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The Division of Environmental Analysis (DEA) administers Caltrans' responsibilities under federal and state environmental law. The Program develops and maintains Caltrans environmental standards, policies, procedures, and practices that are implemented by the Department's 12 District Environmental Branches. Program staff work with the districts to identify and assess the effects of Caltrans projects on the state's natural and cultural environments, and identify ways to avoid or mitigate those effects.
DEA acts as the Department compliance lead and assists the Districts and our transportation partners in:
DEA is headquartered in Sacramento, though each of the twelve district offices, located throughout the state. The Program, administratively under the Deputy Director for Project Delivery, is headed by a Program Chief who also serves as the Agency Preservation Officer. DEA has a highly-trained, professional staff of planners, engineers and environmental specialists who work with the District Environmental Branches to help their staff and project managers with the environmental project process.
Assistant Division Chief
Assistant Division Chief
First of all, I would like to welcome Phil Stolarski back to the Division Chief role. Beginning in October 2018 with Phil taking on the role of Design Division Chief, I was given the opportunity to be the Acting Division Chief for Environmental. This change came with new responsibilities and an opportunity to see our Division from a new perspective.
The changes within our Division have also resulted in opportunities for Jody Brown to work in the role of Assistant Division Chief, Alex Neeb to work as our acting Cultural Studies Office Chief, and allowed David Price to step into Alex's role of Section 106 Coordinator. These are just a few of the changes within the Division of Environmental Analysis (DEA) over the last several months. We have had new hires come on board, several rotations, and many out-of-class assignments.
Despite the constant of change I have been pleased that our strong and capable team of professionals has continued to deliver direction, tools, training and advice to practitioners across the State. This should come as no surprise because we in Environmental are used to managing change. It is at the core of what we do. A physical change to the environment occurs and we evaluate that change from a range of disciplines. We apply best available science to baseline and future environments to inform decision makers, the general public, and other agencies on expected outcomes from transportation improvements. We help facilitate change by offering suggestions to mitigate the negative consequences.
Our ability to manage change will continue to be tested as the State embarks on an effort to infuse funds from SB 1 into its transportation infrastructure. Statewide, our Department has worked diligently to bring on and train additional staff to handle this increased workload and we continue to employ efficiencies to make it easier for our practitioners to meet the demand of the dynamic regulatory landscape in which we work. Ultimately our Division seeks to meet its mission of "Guiding People and Projects to Balance Environmental and Transportation Needs."
One recent statewide effort that DEA has been very involved in is the AB 1282 Permitting Task Force. The Task Force includes members from various transportation stakeholders and state resource agencies. The taskforce will develop a structured coordination process for early engagement of all parties in the development of transportation projects to reduce permit processing time, establish reasonable deadlines for permit approvals, and provide for greater certainty of permit approval requirements. This team will look to build off previous coordination efforts with the Coastal Commission, California Department of Fish and Wildlife (CDFW), and the State Water Resources Control Board.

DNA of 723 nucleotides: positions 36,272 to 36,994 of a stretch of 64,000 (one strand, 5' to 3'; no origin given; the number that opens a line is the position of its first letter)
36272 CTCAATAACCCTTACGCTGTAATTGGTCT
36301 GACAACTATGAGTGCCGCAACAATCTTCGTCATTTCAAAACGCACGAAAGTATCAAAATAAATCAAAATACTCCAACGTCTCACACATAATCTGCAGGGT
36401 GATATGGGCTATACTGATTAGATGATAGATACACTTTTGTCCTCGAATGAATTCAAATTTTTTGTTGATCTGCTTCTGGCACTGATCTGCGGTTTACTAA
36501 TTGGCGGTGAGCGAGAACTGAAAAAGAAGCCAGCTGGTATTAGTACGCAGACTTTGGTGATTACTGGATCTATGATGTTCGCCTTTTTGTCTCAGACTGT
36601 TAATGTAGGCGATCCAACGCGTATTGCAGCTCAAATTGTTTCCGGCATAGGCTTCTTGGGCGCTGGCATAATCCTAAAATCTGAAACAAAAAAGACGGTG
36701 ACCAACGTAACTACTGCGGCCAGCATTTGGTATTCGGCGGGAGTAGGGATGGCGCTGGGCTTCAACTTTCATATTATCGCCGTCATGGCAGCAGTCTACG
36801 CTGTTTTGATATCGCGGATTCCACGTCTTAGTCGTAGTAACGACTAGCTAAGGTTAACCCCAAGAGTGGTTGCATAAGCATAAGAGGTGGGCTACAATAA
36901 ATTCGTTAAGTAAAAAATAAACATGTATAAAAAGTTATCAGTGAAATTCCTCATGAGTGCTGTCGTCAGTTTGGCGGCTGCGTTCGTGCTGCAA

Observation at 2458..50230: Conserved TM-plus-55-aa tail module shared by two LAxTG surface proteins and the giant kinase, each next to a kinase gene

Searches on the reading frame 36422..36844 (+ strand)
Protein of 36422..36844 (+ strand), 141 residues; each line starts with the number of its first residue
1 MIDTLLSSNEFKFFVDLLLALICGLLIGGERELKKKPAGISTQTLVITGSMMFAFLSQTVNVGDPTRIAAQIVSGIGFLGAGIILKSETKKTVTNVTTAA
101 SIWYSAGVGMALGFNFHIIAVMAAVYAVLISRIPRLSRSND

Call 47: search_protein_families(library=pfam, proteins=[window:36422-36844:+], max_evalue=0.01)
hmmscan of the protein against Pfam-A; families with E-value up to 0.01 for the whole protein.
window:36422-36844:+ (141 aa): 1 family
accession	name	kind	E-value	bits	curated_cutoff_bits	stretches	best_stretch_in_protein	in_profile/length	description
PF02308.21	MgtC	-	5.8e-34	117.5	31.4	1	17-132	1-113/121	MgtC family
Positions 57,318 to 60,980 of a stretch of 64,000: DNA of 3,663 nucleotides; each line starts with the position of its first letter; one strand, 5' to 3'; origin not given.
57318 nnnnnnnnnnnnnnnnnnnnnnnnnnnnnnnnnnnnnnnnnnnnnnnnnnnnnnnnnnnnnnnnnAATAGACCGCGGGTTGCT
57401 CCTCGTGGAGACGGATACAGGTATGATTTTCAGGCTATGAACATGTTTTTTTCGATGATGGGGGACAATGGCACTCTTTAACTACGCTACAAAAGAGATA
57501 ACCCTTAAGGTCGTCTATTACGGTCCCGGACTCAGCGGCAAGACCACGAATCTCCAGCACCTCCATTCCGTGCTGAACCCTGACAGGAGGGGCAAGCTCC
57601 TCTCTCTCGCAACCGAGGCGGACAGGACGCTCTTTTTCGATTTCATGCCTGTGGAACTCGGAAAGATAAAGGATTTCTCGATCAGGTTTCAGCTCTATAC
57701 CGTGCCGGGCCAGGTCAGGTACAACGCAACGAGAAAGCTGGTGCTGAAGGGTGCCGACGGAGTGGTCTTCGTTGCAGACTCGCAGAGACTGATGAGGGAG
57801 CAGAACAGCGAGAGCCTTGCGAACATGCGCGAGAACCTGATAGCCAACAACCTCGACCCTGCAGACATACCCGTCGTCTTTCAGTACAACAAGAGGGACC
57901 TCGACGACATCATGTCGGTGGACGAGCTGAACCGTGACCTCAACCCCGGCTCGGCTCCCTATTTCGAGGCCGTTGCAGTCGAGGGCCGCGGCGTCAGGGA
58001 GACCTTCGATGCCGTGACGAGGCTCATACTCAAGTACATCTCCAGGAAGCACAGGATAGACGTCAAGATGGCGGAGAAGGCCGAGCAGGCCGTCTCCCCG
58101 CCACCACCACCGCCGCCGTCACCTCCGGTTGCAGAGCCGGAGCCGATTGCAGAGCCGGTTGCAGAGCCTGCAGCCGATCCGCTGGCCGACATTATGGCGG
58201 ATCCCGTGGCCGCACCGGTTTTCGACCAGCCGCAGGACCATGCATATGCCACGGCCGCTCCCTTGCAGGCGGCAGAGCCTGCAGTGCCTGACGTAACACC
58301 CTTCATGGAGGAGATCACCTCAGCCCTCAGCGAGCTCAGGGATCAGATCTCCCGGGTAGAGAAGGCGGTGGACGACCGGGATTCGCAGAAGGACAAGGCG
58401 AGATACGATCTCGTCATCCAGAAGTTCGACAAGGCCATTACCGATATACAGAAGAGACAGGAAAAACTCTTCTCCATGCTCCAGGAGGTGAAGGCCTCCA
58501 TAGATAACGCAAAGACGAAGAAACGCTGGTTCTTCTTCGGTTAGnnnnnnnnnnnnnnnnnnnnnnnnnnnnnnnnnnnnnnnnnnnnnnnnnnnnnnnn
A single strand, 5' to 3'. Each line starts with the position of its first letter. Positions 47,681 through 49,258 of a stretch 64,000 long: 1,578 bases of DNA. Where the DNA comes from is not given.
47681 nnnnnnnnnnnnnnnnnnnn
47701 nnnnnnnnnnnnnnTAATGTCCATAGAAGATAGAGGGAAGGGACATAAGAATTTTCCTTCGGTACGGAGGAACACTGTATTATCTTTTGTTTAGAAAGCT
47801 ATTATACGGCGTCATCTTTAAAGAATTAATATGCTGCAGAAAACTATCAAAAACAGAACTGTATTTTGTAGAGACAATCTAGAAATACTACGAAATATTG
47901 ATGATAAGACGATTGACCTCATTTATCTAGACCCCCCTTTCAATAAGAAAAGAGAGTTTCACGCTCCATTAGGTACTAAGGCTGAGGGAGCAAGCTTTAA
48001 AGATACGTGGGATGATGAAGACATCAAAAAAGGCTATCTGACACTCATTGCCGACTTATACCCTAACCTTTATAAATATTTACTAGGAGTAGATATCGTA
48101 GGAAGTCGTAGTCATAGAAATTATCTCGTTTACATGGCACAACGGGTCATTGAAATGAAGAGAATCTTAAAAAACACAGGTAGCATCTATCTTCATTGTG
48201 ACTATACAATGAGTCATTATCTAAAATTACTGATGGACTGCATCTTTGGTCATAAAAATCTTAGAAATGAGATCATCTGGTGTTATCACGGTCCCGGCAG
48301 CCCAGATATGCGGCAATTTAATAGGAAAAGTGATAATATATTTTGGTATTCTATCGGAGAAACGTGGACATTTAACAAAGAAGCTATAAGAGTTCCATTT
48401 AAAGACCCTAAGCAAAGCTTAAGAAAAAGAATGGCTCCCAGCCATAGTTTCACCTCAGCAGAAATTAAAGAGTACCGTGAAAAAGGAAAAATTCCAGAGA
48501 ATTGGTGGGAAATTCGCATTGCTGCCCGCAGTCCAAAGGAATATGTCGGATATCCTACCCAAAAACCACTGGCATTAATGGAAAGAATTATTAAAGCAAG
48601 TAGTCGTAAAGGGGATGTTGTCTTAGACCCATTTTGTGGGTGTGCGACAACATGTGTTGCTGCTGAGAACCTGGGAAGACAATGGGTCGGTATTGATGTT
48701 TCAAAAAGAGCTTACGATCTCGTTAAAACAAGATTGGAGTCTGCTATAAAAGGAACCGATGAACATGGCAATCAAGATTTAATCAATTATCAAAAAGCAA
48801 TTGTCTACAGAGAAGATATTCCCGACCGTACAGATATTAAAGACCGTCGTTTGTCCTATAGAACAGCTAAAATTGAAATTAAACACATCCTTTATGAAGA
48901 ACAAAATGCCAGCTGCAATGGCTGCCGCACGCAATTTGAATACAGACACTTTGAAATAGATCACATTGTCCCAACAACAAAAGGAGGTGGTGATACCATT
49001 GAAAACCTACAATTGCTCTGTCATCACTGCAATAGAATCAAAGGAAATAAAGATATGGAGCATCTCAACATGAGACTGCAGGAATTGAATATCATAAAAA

One such ongoing effort with the CDFW is our Lean 6 Sigma effort to improve the acceptance rate of permit applications. Various methods such as checklists, enhanced coordination, and training have been employed to great success. Prior to the Lean 6 effort our permit application acceptance rate was 49%. We are currently approaching 90% acceptance rate. This is a great accomplishment by Environmental staff statewide and our partners at CDFW.
Our efforts on the AB 1282 Permitting Task Force was one of the efficiencies that I was able to present at a recent meeting of the California Transportation Commission (CTC). Additionally, our ongoing efforts on NEPA Assignment were shared as was our work on our Advance Mitigation Program.
NEPA Assignment continues to be an effective program resulting in dollar and time-savings for transportation projects. Our leadership as the first state in the program has now been followed by 7 other states. While we have had our NEPA Assignment program for over a decade, we have just begun our Advance Mitigation Program. Last November, Caltrans released draft Advance Mitigation Program Guidelines for review and is currently working to finalize the Guidelines in consideration of input received. The Advance Mitigation Program is anticipated to result in accelerated project delivery, improved environmental outcomes, and enhanced communication with stakeholders.
These are just a few of the many efforts underway at DEA. Whether it is in response to recent regulatory changes such as the new CEQA Guidelines including the upcoming changes to transportation impact analysis or maintaining existing tools and guidance for our practitioners, DEA is committed to its values of Dedication, Expertise, Adaptability, Quality, Integrity, Collaboration (DEAQIC).
Assistant Division Chief
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